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00:30:00

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San Francisco 13, Ms. Brown 5, Latino 3, Chan 2, Loftus 2, Aclu 2, Tasers 2, Underreported 2, Hicks 2, Arizona 2, Ms. Hicks 1, Ray Hartz 1, U.s. 1, Seattle 1, Techs 1, Rebecca 1, Narcotic 1, Monroe 1, America 1, San Francisco Gray Panthers 1,
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  SFGTV    [untitled]  

    September 16, 2012
    7:00 - 7:30pm PDT  

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scheduled -- >> that's why i'm aski asking. >> now, ladies and gentlemen, we're ready for public comment regarding line items 3a, b, c or d. please come forward. >> chief, and director hicks, ray hartz, director san francisco open government. i had come prepared to talk about another part of this item. however, it's just too great an opportunity to pass up. i can't figure out whether we're sitting in a time warp back to the 50's and 60's or whether we're sitting in arizona. if what i'm hearing is correct, since members of the public weren't given access to this information, it was not visible on the screen, where you could read it, it would seem very convenient that if i'm an officer in arizona, and i don't want anybody to know that i happen to be stopping a lot of
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illegals, i can simply put them down as other, or white. and as a result, it is underreported. now i've addressed this before in prior commission meetings. the reality is, part of the problem with justice in this country is the fact that mechanisms are in place which allow people to manipulate the system, and do illegal actions, and get away with it. these five officers who did not report traffic stop data, why is that. do i not want you to know that all of these officers fall into a pattern of citizens that i stop? so i simply report them as other? and if you're saying that the department of justice, and the state of california, don't have a category for latino or hispanic, what does someone whose great grandparents were all latino, whose parents are latino, and who
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consider themselves to be latino, think, when they're stopped by the police officer, is reported as white, or other. is it an honest, i'm a police officer and i don't have any choice, or is it i get to cover up what i'm doing, which is illegal, by simply using the system in place, which allows me to do it. and this going back and saying, well, you know, it's been up 'til now, that doesn't cut it. are you telling me that it just all of a sudden dawned on the san francisco police department that it is really odd we don't have any hispanic or latino arrests in the city of san francisco? nobody on the police commission noticed this prior to tonight? everybody on commissions in this city wants to take credit for everything that they do right, and deny responsibility for things they do wrong. the bottom line is this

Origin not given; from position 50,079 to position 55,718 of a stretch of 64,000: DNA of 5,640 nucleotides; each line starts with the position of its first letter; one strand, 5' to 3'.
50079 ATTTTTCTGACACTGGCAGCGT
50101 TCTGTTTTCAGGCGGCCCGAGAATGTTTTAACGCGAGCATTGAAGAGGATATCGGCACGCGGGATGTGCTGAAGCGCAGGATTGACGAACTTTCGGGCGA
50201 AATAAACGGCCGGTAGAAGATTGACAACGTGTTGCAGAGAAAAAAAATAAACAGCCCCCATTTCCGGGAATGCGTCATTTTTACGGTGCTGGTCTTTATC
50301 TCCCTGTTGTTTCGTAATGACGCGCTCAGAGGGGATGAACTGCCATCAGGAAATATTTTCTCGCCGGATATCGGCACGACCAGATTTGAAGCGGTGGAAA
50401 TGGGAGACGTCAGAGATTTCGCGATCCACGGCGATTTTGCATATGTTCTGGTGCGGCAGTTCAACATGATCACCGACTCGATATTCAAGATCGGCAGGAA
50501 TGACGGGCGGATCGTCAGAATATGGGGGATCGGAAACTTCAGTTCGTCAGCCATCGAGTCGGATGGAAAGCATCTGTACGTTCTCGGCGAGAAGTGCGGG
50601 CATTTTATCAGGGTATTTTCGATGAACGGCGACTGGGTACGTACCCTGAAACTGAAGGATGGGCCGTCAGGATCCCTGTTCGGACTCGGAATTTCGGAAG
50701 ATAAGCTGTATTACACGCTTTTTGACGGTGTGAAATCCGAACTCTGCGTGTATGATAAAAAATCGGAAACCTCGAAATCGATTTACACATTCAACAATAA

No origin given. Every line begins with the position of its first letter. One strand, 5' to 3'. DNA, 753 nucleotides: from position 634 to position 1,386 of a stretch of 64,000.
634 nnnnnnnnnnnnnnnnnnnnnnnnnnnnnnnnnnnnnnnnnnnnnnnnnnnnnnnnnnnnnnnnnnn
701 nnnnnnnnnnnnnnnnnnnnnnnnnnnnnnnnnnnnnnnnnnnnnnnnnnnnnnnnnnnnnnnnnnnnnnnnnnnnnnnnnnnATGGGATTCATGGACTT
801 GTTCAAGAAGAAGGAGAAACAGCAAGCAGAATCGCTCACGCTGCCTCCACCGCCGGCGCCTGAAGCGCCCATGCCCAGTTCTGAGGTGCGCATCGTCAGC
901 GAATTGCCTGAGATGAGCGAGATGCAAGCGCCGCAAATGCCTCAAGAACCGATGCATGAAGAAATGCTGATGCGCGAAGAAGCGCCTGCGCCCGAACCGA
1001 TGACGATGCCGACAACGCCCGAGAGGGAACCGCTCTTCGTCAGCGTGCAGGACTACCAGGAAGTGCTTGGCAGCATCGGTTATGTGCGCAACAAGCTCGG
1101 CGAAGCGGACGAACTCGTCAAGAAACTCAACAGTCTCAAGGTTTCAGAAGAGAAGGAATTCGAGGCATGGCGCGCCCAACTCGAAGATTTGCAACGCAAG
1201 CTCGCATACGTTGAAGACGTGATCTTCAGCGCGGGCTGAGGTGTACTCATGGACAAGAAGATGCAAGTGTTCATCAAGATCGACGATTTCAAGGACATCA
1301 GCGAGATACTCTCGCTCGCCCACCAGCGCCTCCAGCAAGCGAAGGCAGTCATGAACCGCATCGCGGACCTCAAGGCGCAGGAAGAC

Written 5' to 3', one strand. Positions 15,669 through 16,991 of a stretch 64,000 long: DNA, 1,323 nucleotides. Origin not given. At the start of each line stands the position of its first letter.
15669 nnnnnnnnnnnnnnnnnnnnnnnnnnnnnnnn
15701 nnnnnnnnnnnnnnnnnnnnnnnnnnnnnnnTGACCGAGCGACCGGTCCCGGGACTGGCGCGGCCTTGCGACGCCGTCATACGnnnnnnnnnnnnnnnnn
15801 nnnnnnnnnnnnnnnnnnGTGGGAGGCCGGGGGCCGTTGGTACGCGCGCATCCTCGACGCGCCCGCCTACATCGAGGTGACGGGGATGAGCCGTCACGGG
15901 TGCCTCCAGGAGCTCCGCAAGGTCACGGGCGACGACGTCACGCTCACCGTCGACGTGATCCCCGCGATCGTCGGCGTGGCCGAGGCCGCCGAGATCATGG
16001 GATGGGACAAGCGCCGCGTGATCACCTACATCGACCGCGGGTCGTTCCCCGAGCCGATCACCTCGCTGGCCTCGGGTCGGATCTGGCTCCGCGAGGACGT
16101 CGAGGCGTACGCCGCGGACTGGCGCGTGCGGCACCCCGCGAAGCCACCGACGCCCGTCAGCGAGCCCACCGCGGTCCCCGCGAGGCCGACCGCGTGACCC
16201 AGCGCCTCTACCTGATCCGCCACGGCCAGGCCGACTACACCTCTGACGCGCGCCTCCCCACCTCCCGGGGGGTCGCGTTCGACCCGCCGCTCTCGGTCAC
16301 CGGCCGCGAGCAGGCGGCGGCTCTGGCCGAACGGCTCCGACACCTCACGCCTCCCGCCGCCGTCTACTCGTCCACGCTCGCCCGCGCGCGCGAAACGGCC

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shows that the san francisco police department has been historically underreporting certain categories of arrests and interactions with citizens of this city, and as a result, have told the public things which are not true. do you want to call them lies? you can. it's how i think of th them. >> next speaker. >> once again, my name is maria balle, i live in the tenderloin district. crime comes in many colors and cultures. it's all bad. it need to be stopped. i'm going to stay that narcotic and string operation needs to be done. that comes in all colors and all cultures as well. you also have a problem with people doing food stamp crime. and that comes in all districts. now i'm going to say, as i've said many times to all of you and i'm
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repeating myself once again, which you know upsets me. there's a lot of crime e tenderloin. all crime must stop. there is a major need for sting operation to stop drugs and prostitution. law enforcement needs to come in with tough, hard action. no more being nice to criminals. all right. it needs to stop. while the rest of the law enforcement also needs to soldier up to stop all crime, make the tenderloin district police get tough on crime. with undercover action, high volume of drugs in some dealers have small amounts on them, they are turning over big money, they reup in the area. i am getting really angry in repeating myself constantly, not the only to narcotics division but to law enforcement because i see a lot of weak action. nobody's coming in tough. the tenderloin has been